Michael Moran was once a dashing hero of the Irish War of Independence. Now he is a prickly and embittered old man living "amongst women"--his young second wife and three daughters. He has cut his ties with the past but disdains the present; he has isolated himself and his family, "that larger version of himself," but dreads the loneliness sure to come when his sons run away and his daughters marry.
John McGahern ("The Dark," "The Pornographer") writes with ease and economy of an Ireland hardly disturbed by such modern intrusions as cars, chain saws and TV. Grudges and rituals live on--hatred of the Black and Tans, the evening reading of the Rosary, hay mowing, barn dances, contempt for the politicians who have somehow transmuted blood and sacrifice into business as usual: "some of our own johnnies in the top jobs instead of a few Englishmen."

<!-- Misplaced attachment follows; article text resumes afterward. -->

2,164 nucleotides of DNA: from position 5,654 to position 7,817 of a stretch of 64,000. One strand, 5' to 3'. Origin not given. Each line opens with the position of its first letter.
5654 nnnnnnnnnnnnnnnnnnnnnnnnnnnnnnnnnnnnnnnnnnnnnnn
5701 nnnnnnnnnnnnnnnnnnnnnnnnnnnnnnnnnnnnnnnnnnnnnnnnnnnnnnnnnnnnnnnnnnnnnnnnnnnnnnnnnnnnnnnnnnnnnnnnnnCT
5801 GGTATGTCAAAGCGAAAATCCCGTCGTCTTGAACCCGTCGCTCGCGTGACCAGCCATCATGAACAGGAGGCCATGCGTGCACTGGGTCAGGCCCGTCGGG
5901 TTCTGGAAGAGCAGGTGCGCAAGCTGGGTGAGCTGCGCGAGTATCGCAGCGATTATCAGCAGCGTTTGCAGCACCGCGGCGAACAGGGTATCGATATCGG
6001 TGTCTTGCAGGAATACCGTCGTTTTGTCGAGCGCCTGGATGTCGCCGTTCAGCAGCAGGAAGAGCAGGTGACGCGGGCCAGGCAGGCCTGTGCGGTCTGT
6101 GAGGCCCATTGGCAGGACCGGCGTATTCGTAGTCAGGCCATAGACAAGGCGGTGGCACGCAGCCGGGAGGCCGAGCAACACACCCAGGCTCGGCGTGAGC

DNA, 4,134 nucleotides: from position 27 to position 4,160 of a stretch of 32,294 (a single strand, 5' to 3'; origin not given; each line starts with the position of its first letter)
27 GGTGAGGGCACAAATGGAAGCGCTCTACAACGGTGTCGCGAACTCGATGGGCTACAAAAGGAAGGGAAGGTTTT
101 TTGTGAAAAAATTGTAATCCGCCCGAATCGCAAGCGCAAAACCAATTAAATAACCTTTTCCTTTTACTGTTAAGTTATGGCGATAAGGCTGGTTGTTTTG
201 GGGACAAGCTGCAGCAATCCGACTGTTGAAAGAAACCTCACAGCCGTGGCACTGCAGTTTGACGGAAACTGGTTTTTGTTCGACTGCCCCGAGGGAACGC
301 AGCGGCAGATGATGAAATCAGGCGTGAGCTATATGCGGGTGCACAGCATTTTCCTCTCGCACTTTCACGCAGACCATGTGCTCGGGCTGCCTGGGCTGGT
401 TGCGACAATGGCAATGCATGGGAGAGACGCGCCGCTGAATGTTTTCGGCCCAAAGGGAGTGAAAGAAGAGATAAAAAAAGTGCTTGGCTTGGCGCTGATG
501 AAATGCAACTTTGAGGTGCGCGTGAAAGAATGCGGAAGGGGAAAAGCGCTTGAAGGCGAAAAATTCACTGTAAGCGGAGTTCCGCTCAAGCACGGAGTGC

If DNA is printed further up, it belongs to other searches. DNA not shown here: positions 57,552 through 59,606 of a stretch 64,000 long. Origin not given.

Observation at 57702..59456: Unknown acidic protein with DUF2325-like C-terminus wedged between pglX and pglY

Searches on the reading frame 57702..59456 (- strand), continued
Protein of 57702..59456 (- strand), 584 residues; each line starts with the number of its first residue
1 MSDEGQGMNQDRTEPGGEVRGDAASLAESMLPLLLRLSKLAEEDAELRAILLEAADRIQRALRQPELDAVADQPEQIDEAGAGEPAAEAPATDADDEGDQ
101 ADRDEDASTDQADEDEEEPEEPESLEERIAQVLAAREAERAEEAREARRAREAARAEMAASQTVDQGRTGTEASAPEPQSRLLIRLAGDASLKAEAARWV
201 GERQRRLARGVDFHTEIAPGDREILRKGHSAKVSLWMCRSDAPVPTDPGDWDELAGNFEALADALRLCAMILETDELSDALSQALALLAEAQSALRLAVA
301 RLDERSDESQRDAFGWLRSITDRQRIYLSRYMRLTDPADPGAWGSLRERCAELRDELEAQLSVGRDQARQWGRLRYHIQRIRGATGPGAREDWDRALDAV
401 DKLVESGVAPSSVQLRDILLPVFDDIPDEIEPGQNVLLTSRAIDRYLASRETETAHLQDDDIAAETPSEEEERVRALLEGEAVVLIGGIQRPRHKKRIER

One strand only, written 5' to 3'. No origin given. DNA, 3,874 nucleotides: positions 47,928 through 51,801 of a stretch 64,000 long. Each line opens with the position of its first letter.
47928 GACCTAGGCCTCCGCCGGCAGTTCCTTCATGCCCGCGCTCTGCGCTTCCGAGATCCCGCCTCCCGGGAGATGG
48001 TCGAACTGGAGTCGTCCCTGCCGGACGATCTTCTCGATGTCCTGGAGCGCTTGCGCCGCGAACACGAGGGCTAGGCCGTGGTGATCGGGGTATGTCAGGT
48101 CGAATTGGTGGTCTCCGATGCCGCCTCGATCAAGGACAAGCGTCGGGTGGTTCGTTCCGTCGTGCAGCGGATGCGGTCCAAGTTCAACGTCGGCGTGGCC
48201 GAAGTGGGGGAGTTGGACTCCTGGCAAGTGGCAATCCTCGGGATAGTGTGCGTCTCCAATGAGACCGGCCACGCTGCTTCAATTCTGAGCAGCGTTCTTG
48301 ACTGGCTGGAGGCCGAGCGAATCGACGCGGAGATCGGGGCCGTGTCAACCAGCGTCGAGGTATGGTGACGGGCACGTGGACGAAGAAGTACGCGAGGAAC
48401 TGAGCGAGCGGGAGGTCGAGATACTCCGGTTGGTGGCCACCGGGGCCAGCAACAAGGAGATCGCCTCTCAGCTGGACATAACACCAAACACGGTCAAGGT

"Amongst Women" is likely to puzzle the American reader at first, because McGahern, moving omnisciently among his characters and from one event to the next without chapter breaks, seems to pass up so many opportunities for emotional intensity. An American writer would treat Moran's neurosis as a problem, trace it to its wartime roots, force the old man to resolve it before he dies, or at least identify with the children struggling against it. McGahern does none of this. He is interested less in individuals than in the family, less in drama than in patterns of human relationships that can be seen only with a certain detachment, like druidical lines viewed from the air.